- honey locust
a thorny North American tree, Gleditsia triacanthos, of the legume family, having small, compound leaves and pods with a sweet pulp. Also called black locust, three-thorned acacia.[1735-45, Amer.]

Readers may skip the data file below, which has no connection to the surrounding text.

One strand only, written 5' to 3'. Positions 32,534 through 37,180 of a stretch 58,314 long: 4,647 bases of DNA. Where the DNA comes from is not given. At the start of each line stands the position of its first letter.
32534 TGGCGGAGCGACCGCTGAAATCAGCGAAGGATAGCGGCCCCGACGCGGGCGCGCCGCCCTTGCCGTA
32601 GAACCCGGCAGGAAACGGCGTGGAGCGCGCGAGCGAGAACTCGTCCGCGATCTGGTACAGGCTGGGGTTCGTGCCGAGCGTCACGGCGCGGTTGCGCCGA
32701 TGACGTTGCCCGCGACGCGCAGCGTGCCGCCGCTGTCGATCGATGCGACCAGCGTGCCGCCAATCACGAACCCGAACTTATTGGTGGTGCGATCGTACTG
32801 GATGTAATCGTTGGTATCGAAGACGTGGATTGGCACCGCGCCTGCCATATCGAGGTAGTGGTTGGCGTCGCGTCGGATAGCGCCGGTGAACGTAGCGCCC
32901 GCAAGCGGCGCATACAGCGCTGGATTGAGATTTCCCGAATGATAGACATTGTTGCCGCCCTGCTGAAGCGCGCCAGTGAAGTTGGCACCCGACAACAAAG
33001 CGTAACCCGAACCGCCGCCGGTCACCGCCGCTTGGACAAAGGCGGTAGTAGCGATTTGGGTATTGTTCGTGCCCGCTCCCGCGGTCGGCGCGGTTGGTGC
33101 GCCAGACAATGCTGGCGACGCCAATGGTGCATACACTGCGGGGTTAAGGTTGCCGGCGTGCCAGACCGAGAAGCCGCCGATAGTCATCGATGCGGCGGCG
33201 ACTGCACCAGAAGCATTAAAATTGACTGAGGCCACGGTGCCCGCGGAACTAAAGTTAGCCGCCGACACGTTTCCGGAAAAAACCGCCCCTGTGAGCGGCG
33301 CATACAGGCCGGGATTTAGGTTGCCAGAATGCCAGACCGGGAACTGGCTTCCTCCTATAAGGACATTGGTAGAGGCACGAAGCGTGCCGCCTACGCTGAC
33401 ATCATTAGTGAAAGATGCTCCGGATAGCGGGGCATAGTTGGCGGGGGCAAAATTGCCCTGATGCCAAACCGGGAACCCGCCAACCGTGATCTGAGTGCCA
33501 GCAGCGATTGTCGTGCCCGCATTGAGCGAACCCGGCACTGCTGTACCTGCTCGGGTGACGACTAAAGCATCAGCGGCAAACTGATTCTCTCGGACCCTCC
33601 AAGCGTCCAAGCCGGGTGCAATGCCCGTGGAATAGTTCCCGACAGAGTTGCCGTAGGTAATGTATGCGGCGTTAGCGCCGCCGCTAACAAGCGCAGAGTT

* * *▪ tree genusany of the thorny trees of the genus Gleditsia, in the pea family (Fabaceae), with about 12 species native to North and South America, tropical Africa, and central and eastern Asia. Some species are cultivated as ornamentals, such as G. triacanthos of North America. This tree grows to about 40 metres (about 130 feet) high but is generally lower under cultivation. It bears long compound leaves divided into as many as 30 oval leaflets, each of which is about 25 millimetres (about 1 inch) long. Some leaves may be doubly divided, in which case the leaflets are more numerous and smaller. The small, greenish white flowers are borne in clusters in the leaf axils. The fruit is a reddish brown, flattened pod, up to 45 centimetres (about 18 inches) long, sometimes sickle shaped and twisted. Brown, beanlike seeds lie within, separated by a sticky, sweet-tasting substance. The trunk and branches have clusters of stout, simple or branched thorns, 8 to 10 cm long.A thornless variety, Gleditsia triacanthos inermis, is a popular city tree, valued for its slender growth habit, lacy effect, and light, filtered shade. It has given rise to several horticultural variants including the Sunburst locust, with bright-yellow new growth at twig ends, and the Ruby Lace locust, with reddish new growth. Thornless strains called Moraine, Shademaster, and Imperial are horticultural improvements of the green type.
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